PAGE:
Adrian [29:38]

The one bummer is that all the third-party modules and so on that exist in npm need to be ported over to work with Deno. And the way Deno does module imports is via URLs. If you want to import a module, you point to the URL of another JavaScript or TypeScript file, and that's how it works. It caches everything locally, and you can do some clever stuff to make sure you sort of shrink-wrap your application, always using the same versions and stuff but that's how it works.

Adrian [30:13]

With that, let me give you a little screencast of a demo that I recorded earlier. I had to be careful not to make mistakes and reveal all my banking details. Instead of giving you a live demo, I'm going to quickly show you a little video. Here you go. On the left, that's the repo. Feel free to send me requests, and point out the bad mistakes that I've made in my code.

Adrian [30:50]

As you can see, it's simple. It's got a license file, readme file and an Investec file, and if you look at the installation instructions, they are using a command built into Deno, where you replace Deno run with Deno install and what it does is it sets up a nice little installer for you of that code. You can see in that case, I'm telling the installer that it should allow network access, only to open API.Investec.com and allow environment access. That is to allow it to read environment variables and get my credentials.

Adrian [31:23]

What I'm going to do now is show you what happens once Deno is installed. That's what you'll have – that’s step number one. Step number two – pretty simple copy and paste that little line in and you'll see, it's downloading all of its dependencies from the web because they're all referenced by a URL. And then the next thing I'm going to do is print out the commands that are available.

Adrian [31:58]

There's one undocumented command, which I'll show you at the end, but that's an Easter egg that's waiting to be unveiled. The first thing that I'm going to do is list accounts. You'll see that when I list accounts, it logs me in, in the background, and then gets a set of accounts. You pick one, and then you can see that the prompt changes the state. The state is now changed to a selected account, and you'll also see the little icon changes to show that I'm logged in. There was an open lock, and now there's a locked lock.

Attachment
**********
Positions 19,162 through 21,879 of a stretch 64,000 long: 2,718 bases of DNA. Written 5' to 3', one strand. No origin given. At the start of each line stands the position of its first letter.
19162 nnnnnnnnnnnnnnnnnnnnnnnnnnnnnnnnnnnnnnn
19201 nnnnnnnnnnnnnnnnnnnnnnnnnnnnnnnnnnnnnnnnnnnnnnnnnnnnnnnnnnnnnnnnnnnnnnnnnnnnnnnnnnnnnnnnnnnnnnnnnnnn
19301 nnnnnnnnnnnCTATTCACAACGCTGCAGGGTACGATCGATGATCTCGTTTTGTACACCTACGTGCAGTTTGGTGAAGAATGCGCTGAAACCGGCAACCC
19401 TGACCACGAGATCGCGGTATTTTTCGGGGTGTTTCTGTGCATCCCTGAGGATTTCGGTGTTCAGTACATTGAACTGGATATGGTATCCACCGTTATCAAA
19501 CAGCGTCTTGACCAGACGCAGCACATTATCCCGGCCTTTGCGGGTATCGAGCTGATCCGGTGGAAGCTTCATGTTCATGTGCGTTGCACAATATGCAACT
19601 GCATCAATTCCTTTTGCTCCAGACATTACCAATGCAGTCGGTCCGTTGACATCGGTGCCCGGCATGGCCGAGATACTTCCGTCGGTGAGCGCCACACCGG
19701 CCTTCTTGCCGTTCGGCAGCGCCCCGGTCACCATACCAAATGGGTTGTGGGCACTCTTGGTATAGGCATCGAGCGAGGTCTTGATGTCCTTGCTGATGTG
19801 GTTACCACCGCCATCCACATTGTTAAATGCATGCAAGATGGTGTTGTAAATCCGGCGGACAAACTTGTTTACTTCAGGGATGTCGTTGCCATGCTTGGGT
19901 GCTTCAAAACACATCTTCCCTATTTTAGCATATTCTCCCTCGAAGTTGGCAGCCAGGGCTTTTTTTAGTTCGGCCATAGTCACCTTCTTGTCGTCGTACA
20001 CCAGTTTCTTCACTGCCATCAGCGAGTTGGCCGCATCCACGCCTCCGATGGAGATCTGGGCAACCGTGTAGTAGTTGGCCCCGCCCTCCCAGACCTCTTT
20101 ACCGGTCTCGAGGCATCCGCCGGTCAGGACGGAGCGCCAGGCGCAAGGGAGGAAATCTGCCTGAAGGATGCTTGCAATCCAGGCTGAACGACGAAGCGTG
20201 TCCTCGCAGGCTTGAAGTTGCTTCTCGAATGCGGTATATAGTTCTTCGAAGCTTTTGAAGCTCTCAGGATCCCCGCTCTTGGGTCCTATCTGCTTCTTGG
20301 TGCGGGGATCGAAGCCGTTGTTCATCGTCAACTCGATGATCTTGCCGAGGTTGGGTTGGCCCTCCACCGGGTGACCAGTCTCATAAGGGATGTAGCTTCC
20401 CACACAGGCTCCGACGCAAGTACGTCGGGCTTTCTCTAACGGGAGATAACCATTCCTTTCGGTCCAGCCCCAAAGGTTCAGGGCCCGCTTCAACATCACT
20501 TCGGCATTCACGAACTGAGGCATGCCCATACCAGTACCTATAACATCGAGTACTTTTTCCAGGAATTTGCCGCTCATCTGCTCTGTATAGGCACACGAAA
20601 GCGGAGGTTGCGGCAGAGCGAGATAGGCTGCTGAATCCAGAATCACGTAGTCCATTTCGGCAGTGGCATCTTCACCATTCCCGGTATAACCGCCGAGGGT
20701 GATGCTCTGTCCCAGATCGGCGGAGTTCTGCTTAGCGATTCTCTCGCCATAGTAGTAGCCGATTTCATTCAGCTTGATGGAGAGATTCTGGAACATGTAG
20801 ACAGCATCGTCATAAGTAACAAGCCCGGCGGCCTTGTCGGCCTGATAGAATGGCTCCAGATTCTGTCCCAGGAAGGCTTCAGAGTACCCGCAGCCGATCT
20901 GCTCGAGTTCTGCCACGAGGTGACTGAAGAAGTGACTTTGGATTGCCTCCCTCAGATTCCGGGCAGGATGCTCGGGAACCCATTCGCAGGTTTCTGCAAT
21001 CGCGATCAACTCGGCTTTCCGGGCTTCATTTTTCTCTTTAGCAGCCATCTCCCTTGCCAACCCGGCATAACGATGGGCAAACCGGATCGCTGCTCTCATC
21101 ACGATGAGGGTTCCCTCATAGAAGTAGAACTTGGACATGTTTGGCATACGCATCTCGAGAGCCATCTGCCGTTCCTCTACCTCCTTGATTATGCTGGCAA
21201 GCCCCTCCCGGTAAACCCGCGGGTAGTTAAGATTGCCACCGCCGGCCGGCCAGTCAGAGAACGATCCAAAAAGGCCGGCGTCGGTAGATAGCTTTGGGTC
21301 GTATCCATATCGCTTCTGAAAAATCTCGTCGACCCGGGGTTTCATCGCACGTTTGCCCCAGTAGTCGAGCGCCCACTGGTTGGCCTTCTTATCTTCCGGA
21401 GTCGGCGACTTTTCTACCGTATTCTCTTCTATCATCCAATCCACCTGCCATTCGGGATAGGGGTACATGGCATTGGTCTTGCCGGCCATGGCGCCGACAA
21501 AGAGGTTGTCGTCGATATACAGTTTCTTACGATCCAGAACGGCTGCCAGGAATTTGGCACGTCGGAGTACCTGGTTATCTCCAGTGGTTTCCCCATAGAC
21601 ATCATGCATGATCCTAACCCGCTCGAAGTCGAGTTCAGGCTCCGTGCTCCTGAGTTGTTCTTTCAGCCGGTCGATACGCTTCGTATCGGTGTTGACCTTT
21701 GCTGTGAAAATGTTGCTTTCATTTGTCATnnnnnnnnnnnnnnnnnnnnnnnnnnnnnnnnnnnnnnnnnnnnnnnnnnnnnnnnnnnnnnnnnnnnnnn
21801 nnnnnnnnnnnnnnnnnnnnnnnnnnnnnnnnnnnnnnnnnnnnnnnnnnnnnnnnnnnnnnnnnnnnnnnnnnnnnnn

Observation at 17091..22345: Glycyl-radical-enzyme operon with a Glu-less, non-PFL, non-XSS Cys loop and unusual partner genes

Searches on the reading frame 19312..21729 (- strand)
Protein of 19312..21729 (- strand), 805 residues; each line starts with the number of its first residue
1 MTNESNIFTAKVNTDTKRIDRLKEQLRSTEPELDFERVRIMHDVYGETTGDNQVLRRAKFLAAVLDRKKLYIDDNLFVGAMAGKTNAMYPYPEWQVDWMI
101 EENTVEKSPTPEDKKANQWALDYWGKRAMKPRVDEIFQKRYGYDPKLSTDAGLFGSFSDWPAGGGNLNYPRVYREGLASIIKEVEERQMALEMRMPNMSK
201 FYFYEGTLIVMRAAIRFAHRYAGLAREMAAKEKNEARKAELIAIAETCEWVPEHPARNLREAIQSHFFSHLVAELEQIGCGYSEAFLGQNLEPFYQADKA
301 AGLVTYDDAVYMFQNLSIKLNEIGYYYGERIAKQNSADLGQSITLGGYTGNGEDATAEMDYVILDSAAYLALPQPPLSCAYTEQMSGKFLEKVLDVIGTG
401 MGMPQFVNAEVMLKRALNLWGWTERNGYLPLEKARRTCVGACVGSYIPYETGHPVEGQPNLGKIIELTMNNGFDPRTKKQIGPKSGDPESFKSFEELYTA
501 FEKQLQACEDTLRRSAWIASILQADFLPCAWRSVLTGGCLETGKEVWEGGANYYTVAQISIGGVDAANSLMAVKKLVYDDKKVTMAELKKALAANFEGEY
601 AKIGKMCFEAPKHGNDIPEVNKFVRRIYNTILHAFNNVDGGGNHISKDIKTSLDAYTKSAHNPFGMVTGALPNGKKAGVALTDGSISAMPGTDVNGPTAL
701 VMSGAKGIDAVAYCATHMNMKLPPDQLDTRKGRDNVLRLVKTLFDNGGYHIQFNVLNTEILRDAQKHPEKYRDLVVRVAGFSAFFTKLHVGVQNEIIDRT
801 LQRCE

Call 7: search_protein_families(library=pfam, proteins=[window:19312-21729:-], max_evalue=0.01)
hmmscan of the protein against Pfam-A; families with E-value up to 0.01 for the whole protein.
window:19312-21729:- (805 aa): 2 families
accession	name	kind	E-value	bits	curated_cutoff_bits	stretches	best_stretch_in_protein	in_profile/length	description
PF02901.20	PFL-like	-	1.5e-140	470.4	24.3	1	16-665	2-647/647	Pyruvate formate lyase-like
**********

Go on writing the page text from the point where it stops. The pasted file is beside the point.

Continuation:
Adrian [32:39]

If we carry on a little bit, the next thing we're going to do is list some transactions on that account. We want to unselect accounts, call accounts again, and just hit enter. Now you'll see there's no longer a selected account, but we are still logged in. So instead, let's get a list of transactions and select an account, all as part of the same command.

Adrian [33:02]

You see, I requested transactions but because there was no account, it prompted me to pick an account. You can see there I picked the private business account, it listed those four transactions that we have. None of them are transactions so I'm going to switch accounts quickly because I don't mind revealing the account number of the cash management account.

Adrian [33:37]

If I toggle between private mode and the prompt shows. If you do the commands with private, you also see the full account numbers and amounts. There's the hidden command that is part of my “coming soon” feature that I want to do. Let's get back to that and finish up.

Adrian [34:15]

The things that I bumped into were that Deno was a bit of a learning curve. It's not the same even though you are building for the server, not for the browser. It uses all the browser’s API. Node has a bunch of its API beyond the standard ECMAScript stuff.

Adrian [34:29]

Deno tries to replicate all the browser APIs and their behaviour so you don't have some of the stuff you might be familiar with, like the buffer. For example, when you're reading from the command line, and so on you’re using [raw code(?)]. It takes a bit of getting used to, but if you've used other languages that work similarly, like Java, or those kinds of languages, it's not too much of an issue.